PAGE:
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Working for an Older Boss

Tags:  Management, Baby Boomers, Gen Y

Sometimes the problem between the generations has to do more with how the work is done rather than the fact that it gets done.

Everyone – regardless of sex, age, race or whatever – has their own way of doing things. It comes from their life experiences. And just because your boss wants to get from A to Z by going through N while you want to do it by going through G, doesn't mean you can't see eye to eye on the goal.

It's all about communication. Doing something the old school way or the new tech way doesn't really matter, as long as the end result is achieved and everyone is on the same page through the process.

That's why it is up to everyone to take time to communicate. That doesn't mean just mouthing off, it means listening to another point of view and finding where you have commonalities. Want to know more? Follow these Guideposts:

1. Describe your process viewpoint; reassure boss his/her opinion is valued

Tough as it is, the boss is the boss. Whether he is 30 or 60 years old, he runs the show. The best way to win him over is to take the time to make a connection, show you really have his, the department's and the company's best interest at heart.

Describing your point of view is a good place to start. That way he understands where you're coming from. But don't forget he has been in the trenches a lot longer than you, so be willing to listen to what he has to say and consider incorporating his ideas into your thinking process.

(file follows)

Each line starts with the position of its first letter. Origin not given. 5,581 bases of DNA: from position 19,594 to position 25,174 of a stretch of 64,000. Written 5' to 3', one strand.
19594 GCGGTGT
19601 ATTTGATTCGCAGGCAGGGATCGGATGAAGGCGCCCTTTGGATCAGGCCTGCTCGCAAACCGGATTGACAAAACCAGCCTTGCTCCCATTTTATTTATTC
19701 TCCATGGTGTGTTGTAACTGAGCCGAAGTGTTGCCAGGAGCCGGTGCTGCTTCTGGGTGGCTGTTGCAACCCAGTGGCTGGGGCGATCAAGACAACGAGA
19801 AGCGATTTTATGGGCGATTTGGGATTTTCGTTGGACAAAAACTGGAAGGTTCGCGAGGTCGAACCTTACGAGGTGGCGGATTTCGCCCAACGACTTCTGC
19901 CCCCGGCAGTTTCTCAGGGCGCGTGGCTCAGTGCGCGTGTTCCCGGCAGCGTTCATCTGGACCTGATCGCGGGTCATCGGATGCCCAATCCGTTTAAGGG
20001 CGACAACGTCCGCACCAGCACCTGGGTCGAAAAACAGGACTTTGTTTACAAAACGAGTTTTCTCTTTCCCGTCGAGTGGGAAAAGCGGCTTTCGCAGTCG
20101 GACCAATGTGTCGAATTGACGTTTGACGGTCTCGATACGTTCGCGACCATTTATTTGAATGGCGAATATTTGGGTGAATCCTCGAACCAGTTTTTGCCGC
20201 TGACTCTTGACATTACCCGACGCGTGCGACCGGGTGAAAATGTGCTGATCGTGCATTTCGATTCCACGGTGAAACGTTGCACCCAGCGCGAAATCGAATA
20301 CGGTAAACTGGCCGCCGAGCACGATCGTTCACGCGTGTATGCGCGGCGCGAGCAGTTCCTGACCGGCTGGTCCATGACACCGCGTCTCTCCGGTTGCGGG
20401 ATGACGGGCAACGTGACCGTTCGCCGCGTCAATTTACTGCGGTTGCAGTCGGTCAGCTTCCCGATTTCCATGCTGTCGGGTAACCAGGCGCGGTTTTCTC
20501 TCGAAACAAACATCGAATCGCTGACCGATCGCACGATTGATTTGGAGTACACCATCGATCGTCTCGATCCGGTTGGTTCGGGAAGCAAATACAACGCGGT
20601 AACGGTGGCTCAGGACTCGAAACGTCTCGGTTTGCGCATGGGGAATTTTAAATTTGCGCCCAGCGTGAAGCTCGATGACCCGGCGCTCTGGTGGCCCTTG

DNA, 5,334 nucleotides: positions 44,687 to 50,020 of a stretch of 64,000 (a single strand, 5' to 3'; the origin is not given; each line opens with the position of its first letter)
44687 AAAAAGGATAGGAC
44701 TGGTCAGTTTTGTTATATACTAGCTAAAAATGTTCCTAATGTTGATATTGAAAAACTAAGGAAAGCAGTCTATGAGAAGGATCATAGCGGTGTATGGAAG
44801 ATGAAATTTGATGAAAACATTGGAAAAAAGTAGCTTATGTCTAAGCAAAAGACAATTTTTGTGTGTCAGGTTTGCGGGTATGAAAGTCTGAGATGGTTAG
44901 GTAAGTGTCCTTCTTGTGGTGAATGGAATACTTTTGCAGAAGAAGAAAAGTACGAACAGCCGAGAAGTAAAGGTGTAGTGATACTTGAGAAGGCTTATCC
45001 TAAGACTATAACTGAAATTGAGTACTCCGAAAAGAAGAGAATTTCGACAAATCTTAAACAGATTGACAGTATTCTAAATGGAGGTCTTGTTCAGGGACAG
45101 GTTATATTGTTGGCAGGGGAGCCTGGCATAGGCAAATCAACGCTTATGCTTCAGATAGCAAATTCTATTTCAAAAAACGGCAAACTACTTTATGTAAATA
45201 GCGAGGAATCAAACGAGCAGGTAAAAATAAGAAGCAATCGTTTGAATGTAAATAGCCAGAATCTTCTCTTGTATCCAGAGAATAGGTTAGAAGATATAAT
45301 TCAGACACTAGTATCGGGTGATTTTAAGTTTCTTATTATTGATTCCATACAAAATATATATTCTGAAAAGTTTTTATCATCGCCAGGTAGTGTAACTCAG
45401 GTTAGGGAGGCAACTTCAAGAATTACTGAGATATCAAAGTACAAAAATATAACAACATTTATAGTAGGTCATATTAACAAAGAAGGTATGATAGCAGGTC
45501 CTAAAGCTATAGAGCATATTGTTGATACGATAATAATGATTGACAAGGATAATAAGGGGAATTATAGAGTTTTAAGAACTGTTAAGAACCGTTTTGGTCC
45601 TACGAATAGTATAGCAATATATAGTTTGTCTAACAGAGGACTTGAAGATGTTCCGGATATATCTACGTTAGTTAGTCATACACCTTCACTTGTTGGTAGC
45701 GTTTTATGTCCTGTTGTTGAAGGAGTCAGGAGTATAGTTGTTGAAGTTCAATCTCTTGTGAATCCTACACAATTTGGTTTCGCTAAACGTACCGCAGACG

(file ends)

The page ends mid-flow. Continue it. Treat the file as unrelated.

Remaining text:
2. Offer alternatives; gain agreement on a plan to meet both objectives

The benefit of having more than one person in on a project is that you can gain insight into differing points of view and new ideas about the same old thing. However, you have to make sure everyone is on the same page before proceeding.

If you feel you can offer a workable alternative, by all means present your idea. However, be sure to do it in a way that is respectful and intended to further the project along. Once your boss sees that you know what you're talking about, the two of you can work out a plan that keeps everybody happy and the project on track.

3. Confirm your understanding and show appreciation

An important part of teamwork is developing trust. You can do that through open communication. That means taking the time to build relationships based on mutual respect and understanding.

Once you have laid out your idea and listened to your boss's input, make sure he knows that you get it. And that you are willing to be flexible to make the relationship work. Then show your appreciation for his willingness to give you a shot, and know that he'll show his appreciation for your great performance.

Working for an older boss doesn't mean you will automatically butt heads. But it does mean you need to learn the best way to work together as a team.


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